"I felt that he was wondering if this guy from Australia was for real," recalls West. "'I'm going to test him to see if he would really fly to New York City to make this happen.'"
Two weeks later, West was in Sawaya's studio.
"Right then, we committed that we would do whatever we needed to do to make it happen," he says. For West, that included moving to Toronto, Canada, and taking his photographic career to the other end of the globe.
Their creative collaboration began in Amboy, California. From there, they embarked on a road trip, which provided them with an opportunity to discover locations that would serve as the building blocks for their photographs. It also provided a chance for each artist to learn about the other and to cement their mutual passion and commitment to their craft.
"The photographs are an emotionally charged series with the subjects at a point of self-reflection," says West. "They're asking themselves, 'How did I get here? What am I doing?' It has a lot to do with the idea of creating one's own identity."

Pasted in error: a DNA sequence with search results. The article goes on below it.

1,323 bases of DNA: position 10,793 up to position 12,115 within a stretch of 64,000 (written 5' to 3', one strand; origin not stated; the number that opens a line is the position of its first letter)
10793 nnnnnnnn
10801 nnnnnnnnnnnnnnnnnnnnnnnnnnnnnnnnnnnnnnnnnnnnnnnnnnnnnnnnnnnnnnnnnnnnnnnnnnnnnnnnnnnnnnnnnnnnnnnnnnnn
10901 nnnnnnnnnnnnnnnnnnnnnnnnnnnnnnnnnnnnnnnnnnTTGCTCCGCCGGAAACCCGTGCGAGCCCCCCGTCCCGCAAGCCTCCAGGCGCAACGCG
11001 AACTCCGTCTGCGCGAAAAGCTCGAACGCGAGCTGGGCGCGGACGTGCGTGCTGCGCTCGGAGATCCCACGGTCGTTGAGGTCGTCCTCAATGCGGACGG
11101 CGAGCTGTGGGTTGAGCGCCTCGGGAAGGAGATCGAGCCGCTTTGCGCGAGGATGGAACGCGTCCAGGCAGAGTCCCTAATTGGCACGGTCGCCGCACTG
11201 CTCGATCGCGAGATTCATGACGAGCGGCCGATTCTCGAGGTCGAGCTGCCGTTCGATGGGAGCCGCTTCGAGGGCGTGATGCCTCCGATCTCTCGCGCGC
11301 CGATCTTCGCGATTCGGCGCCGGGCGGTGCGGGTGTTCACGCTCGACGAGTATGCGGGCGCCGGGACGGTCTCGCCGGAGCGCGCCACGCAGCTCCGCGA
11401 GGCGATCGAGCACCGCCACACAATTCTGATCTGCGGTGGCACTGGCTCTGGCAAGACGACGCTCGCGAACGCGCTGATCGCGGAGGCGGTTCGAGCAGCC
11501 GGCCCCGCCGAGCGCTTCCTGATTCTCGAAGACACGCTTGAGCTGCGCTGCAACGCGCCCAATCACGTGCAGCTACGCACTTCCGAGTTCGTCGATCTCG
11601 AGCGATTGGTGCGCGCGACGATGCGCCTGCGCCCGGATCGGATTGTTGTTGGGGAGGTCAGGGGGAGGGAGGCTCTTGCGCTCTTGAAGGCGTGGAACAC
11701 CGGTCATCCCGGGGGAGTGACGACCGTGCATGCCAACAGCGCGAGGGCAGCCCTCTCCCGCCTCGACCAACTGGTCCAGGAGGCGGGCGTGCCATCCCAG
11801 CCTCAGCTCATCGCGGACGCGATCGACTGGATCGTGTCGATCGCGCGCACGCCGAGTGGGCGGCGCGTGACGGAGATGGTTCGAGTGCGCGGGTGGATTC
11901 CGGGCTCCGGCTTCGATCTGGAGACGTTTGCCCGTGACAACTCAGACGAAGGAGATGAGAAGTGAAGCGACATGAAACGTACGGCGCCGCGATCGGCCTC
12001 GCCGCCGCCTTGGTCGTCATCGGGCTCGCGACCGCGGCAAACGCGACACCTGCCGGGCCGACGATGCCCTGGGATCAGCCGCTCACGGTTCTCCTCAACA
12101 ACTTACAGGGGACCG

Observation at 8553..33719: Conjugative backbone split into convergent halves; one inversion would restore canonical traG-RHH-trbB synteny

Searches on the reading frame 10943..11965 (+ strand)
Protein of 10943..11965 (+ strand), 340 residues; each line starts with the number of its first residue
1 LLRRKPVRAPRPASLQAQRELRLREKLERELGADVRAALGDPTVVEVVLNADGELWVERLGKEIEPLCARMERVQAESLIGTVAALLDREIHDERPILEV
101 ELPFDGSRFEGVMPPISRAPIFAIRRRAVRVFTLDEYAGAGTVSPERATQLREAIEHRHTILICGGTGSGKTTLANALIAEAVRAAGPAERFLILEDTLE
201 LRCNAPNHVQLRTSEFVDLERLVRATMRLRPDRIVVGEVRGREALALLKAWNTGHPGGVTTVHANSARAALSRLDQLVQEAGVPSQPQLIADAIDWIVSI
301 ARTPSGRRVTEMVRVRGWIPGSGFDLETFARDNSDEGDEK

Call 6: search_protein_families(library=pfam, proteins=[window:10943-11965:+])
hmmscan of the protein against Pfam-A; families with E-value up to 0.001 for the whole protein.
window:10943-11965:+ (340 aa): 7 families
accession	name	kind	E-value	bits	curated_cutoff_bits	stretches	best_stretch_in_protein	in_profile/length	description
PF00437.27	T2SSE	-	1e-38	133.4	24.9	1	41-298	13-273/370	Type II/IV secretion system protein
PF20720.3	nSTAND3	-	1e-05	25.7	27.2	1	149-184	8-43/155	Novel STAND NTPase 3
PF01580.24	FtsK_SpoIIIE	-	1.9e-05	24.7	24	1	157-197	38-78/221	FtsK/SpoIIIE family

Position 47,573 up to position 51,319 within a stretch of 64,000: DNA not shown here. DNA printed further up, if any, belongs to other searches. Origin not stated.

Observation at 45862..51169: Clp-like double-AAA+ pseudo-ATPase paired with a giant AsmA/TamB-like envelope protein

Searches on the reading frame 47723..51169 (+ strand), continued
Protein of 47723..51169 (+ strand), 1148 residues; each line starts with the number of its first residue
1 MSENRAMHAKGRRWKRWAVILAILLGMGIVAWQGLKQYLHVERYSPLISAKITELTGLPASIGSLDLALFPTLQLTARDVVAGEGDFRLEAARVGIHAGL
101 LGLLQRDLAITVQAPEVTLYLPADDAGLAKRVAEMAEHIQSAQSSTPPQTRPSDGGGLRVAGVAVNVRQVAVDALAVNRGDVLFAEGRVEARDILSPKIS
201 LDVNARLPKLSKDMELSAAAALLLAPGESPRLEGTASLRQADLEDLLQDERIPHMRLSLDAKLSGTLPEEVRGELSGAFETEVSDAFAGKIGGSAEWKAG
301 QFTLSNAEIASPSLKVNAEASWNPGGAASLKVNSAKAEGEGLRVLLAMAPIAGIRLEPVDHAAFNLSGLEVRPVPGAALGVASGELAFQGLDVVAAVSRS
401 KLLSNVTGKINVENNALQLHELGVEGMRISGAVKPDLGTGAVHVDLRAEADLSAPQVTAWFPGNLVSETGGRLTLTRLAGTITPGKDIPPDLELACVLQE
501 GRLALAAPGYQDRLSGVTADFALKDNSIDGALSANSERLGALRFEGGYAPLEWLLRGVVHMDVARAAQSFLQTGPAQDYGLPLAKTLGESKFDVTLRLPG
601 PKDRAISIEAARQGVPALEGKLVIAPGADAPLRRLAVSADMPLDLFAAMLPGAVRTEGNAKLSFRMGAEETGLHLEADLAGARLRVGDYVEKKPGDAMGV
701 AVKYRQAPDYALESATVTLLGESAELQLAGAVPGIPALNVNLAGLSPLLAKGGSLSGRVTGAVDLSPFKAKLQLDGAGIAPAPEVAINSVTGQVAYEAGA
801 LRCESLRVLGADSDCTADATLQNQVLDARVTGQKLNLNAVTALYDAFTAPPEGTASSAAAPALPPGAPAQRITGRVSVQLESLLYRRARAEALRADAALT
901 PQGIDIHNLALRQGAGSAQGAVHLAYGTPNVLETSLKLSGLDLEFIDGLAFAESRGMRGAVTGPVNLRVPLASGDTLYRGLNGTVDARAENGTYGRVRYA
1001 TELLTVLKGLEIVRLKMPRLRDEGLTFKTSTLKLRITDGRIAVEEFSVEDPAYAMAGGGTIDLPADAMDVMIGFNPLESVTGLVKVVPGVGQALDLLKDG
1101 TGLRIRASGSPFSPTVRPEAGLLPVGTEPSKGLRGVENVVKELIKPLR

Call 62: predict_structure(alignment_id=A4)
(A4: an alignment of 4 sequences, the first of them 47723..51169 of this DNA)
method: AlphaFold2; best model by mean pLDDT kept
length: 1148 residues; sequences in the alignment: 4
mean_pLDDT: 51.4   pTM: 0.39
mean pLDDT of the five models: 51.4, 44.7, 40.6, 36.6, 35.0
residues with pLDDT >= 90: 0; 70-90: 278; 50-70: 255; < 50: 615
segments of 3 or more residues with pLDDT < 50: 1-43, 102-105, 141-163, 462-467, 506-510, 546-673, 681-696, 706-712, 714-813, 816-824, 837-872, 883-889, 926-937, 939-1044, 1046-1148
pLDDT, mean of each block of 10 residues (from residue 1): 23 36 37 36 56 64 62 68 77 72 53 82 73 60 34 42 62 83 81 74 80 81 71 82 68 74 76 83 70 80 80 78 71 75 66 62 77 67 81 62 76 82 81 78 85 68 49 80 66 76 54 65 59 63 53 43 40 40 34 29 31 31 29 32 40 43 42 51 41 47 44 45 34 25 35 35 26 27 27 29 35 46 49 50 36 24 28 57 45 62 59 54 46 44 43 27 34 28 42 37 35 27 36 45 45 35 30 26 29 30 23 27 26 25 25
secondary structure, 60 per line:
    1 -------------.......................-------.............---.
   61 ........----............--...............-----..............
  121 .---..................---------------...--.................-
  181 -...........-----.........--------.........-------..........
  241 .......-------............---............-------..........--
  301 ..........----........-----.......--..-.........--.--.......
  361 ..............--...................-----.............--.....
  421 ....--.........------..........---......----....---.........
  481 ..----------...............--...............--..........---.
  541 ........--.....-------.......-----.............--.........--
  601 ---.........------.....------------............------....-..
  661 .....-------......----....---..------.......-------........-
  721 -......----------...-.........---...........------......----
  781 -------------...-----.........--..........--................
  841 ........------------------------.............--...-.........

Vision: The Most Important ToolThough West's work might make it appear that much of his time is spent in the field shooting with his Contax 645 and Zeiss lenses or sitting at the computer, the bulk of his time is spent doing the footwork to make sure the images can be pulled off. It's that work that allows him to see his vision manifest itself into the final photograph, which he produces using Adobe Photoshop 6 and a Mac Pro with 32 GB of RAM.
"I have two Dell screens side by side," he says. "On the left, I have my work screen, and the right screen is filled with my brushes, actions, layers, history, etc. I don't use plug-ins on any of my composites, as the images are so stylized from the set design to styling that they don't require additional color grades. Images are always saved as 16-bit RGB files."
As adept as he is with the technical, it's the pursuit of his vision that has allowed West to achieve success on two continents. It's not something that he takes lightly or for granted.
"As a photographer, you have to accept the fact that failure is going to happen at some point, but it's how you process that failure and help it to take you to the next level," he says. "You really have to believe in what you're doing and where you're going with it."
See more of Dean West's work at www.deanwest.com. Ibarionex Perello is the host and producer of The Candid Frame (www.thecandidframe.com), an interview show that features conversation with the world's best emerging and established photographers. He's also the author of several books, including Chasing the Light: Improving Your Photography Using Available Light.
« Prev 4/4 Next